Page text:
Nearly 1 in 3 high school girls report they seriously considered suicide: CDC data
Thirty percent of female high school students have seriously considered suicide in the past year, according to the Youth Risk Behavior Survey (YRBS) Data Summary and Trends Report published on Monday by the Centers for Disease Control and Prevention (CDC). For male high school students, 14 percent of respondents said they had seriously considered suicide.
The survey results highlight the building crisis in youth mental health.
Overall, 29 percent of respondents said they felt they had poor mental health in the past month and 42 percent said they experienced “persistent feelings of sadness or hopelessness” in the past year.
The CDC conducts the YRBS every two years, with this current report covering data from 2011 to 2021. The survey includes questions covering sexual behavior, substance use, experiencing violence, mental health and suicidality.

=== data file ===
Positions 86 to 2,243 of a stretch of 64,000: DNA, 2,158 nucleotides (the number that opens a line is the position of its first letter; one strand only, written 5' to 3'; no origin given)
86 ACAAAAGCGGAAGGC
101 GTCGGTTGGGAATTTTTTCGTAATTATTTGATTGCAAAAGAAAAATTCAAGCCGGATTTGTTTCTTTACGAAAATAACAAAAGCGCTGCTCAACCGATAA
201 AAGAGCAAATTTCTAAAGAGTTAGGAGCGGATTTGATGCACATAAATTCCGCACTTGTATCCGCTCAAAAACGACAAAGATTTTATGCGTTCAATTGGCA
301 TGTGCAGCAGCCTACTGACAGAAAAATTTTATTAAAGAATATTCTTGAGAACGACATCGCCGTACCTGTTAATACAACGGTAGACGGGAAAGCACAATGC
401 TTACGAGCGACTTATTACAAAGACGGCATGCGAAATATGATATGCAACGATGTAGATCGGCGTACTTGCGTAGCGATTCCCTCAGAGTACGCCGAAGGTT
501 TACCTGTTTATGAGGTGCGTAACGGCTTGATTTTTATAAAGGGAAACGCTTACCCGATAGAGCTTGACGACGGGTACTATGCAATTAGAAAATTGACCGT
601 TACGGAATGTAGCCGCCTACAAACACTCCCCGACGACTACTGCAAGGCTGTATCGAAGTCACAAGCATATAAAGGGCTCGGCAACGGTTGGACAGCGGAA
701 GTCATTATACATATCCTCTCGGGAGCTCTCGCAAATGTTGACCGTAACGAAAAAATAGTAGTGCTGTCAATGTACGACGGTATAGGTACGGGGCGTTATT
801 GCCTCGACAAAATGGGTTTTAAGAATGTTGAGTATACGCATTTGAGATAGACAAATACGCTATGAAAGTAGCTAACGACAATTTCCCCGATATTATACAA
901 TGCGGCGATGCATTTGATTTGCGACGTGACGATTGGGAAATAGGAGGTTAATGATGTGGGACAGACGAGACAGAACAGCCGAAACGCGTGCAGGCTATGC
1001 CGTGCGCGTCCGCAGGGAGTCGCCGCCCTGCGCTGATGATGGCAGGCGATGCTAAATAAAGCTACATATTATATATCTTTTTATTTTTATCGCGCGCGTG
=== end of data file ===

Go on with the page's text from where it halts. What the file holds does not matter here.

The percentage of teen girls who persistently felt sad or hopeless increased, up from 36 percent in 2011 to 57 percent in 2021. For teen boys, 21 percent in 2011 admitted to persistent sadness or hopelessness and this increased to 29 percent in 2021.
Overall, 22 percent of respondents said they had seriously considered attempting suicide. A large proportion of youth who identify as LGBTQ+, nearly half at 45 percent, said they had considered suicide and 37 percent said they had made a suicide plan.
The report highlights that alcohol and marijuana use is trending downward. Sexual activity is also trending downward for youth in terms of the percentage of individuals who have ever had sex, the number of partners and percent who say they are currently sexually active.
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